Fritz Machlup, the ``Knowledge Industry,'' and Alvin Toffler

28 Feb 1996 17:14

Austrian-American economist, probably best known for The Production and Distribution of Knowledge in the United States (1962). Using an extremely generous definition of the ``knowledge industry,'' whereby it includes the production and distribution of stationary and typewriters (to say nothing of advertising), he estimated that ``knowledge production in 1958 was almost 29 per cent of adjusted GNP.'' (p. 362. The adjustment was entirely technical and need not concern us.) Lo: the information economy was born.

The sequel, The Knowledge Industry in the United States, 1960--1980, was a book he was working on at the time of his death, and was completed and published by his disciples. As far as was humanly possible, they used exactly the same definitions and massaged the data in exactly the same way.

Chapter Three is very interesting, and I call your attention to table III-2 (p. 19) and most especially Table III-6 (p. 24), which I have taken the liberty of summarizing.

Year	Knowledge Industry as % of GNP
	Current Dollars		Constant (1972) Dollars 
1958	28.6			34.5
1963	31.0			34.7
1967	33.3			36.1
1972	33.9			33.9
1977	34.2			34.7
1980	34.3			36.5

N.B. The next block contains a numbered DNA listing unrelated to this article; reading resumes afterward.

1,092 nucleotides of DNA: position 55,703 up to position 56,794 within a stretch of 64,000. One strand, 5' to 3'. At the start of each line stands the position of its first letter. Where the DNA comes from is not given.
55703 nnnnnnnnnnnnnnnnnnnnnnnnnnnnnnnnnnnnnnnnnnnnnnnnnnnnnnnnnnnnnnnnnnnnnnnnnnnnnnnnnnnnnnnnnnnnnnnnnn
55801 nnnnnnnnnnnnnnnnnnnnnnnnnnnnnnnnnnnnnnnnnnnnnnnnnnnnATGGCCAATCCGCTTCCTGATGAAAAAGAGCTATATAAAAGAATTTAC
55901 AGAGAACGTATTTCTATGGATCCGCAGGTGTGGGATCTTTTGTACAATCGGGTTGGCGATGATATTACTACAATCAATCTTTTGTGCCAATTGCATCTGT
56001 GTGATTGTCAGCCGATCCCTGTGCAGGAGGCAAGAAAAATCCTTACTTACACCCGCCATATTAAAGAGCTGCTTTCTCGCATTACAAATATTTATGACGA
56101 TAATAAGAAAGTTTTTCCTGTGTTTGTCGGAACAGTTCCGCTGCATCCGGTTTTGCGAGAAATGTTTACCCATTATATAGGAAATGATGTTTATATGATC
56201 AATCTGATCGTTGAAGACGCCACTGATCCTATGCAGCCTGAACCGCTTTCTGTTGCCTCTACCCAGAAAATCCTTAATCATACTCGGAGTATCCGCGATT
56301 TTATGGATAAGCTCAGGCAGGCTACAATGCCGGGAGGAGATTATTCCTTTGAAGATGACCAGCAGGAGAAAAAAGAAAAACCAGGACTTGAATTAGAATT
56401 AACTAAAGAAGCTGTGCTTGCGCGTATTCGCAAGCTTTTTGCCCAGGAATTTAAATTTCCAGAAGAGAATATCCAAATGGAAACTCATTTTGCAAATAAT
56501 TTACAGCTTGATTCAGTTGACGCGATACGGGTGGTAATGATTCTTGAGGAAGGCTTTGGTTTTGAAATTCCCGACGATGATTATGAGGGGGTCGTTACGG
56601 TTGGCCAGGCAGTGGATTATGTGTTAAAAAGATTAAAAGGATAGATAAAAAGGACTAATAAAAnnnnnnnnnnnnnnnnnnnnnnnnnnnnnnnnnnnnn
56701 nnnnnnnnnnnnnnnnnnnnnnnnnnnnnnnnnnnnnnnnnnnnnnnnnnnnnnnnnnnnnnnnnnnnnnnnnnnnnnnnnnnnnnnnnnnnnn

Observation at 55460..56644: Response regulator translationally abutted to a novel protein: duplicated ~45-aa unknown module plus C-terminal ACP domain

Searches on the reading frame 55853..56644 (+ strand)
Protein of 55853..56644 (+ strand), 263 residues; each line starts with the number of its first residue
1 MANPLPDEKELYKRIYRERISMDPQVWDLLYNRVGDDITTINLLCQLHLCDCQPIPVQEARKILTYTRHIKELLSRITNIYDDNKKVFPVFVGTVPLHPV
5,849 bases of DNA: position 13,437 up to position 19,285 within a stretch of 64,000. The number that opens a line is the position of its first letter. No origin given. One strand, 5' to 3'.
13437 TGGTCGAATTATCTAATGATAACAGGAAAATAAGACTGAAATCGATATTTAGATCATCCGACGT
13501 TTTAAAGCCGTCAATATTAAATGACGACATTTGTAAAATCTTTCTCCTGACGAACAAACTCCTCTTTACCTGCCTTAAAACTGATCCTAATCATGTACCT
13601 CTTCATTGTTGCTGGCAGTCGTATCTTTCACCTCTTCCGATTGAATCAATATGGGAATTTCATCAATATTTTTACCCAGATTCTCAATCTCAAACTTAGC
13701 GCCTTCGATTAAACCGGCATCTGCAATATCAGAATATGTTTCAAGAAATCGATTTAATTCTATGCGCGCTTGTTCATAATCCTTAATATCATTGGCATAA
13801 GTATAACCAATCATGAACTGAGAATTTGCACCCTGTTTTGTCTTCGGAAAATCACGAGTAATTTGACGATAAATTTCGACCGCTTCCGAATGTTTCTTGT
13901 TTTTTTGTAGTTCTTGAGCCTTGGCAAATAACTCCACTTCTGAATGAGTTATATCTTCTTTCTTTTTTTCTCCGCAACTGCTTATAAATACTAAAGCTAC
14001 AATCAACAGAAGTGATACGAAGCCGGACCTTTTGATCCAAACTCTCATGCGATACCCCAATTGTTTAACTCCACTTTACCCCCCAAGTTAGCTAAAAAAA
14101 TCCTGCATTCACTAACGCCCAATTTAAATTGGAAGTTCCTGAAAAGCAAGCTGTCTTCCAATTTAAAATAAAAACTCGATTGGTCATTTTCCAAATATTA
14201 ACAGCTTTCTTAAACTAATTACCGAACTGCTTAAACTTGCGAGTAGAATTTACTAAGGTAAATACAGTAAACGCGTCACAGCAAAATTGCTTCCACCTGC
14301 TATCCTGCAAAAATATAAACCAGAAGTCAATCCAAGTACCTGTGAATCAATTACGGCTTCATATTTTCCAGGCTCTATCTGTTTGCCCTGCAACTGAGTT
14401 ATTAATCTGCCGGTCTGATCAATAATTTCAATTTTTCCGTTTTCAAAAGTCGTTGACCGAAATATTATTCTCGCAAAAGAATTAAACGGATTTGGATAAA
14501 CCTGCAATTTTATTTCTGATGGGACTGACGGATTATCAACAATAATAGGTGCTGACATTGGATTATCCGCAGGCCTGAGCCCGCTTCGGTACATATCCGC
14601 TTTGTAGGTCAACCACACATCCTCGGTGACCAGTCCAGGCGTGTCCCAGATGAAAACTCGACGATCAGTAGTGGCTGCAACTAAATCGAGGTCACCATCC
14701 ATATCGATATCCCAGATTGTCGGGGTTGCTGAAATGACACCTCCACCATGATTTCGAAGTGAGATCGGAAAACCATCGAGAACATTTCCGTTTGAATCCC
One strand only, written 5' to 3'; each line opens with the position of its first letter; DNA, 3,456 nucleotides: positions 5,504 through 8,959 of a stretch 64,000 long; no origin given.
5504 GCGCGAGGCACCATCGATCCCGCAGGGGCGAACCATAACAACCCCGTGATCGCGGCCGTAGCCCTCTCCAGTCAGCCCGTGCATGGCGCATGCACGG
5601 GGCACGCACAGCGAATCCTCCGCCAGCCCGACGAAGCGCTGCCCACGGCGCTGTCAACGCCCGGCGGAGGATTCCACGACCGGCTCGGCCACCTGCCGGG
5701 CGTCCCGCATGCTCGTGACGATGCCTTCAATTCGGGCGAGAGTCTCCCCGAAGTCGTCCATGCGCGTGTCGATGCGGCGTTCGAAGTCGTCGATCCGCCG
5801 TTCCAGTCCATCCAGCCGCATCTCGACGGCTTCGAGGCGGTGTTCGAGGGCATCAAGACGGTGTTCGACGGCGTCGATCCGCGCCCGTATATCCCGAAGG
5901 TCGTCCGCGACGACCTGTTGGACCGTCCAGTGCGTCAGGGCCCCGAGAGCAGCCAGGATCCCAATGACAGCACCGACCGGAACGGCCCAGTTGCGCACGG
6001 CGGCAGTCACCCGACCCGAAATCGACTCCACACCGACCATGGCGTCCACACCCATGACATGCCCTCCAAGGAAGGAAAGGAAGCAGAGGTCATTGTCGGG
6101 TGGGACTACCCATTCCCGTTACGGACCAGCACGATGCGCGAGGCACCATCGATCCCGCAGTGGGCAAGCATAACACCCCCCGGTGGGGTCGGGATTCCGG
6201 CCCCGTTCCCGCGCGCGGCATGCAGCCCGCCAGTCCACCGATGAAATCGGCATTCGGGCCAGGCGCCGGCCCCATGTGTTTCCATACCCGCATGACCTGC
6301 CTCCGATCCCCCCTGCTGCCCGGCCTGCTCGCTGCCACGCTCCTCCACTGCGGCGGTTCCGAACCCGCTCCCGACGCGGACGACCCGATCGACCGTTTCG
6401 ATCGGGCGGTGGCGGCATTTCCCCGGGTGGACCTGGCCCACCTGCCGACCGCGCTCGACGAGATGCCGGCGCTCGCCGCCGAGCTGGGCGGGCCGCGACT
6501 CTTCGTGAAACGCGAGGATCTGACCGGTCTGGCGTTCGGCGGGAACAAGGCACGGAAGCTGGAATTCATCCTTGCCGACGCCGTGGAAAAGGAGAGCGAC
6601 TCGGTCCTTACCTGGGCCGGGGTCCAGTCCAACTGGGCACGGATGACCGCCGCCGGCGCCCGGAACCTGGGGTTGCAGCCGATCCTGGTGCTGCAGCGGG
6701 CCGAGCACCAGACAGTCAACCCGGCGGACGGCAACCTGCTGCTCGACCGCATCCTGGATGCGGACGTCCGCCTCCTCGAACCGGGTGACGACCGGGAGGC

The average nominal rate of growth is just over 0.8% per annum. As they say, the numbers in the constant-dollar series are to be ``taken with several grains of salt, but they may also be taken as the best estimate available'' (p. 24).

Early on, the authors of The Knowledge Industry remark that ``compared to some of the extravagant predictions that began to appear after the publication of The Production and Distribution of Knowledge in the United States, this represents an extremely modest rate of growth relative to the average rate of growth of other components of total GNP.'' (p. 3). Among those who made the extravagant predictions was Alvin Toffler (or, as it now appears, Alvin and Heidi Toffler). Since The Third Wave (1980), Toffler has been citing Machlup's 1962 book to argue that nothing less than the very economic foundations of civilization are shifting, an event matched in importance only by the invention of agriculture and industry (the first and second waves, respectively). Machlup is still being cited in Powershift (1990), but readers of that book would have no idea The Knowledge Industry existed, much less that it shows no essential change over the decades in which, if Toffler is correct, the Third Wave has become a tsunami. Such is the quality of the thought regarded as gospel by thousands of leaders in government and business, including Prime Minister Gingrich.

To save fruitless questions, of which there have already been a great number: I do not have an address, phone-number or e-mail address for Toffler (and don't particularly want to learn it, either). I imagine writing to him care of his publisher (the usual procedure; Bantam Books, 666 Fifth Avenue, New York, New York 10103 USA) would work. Sorry.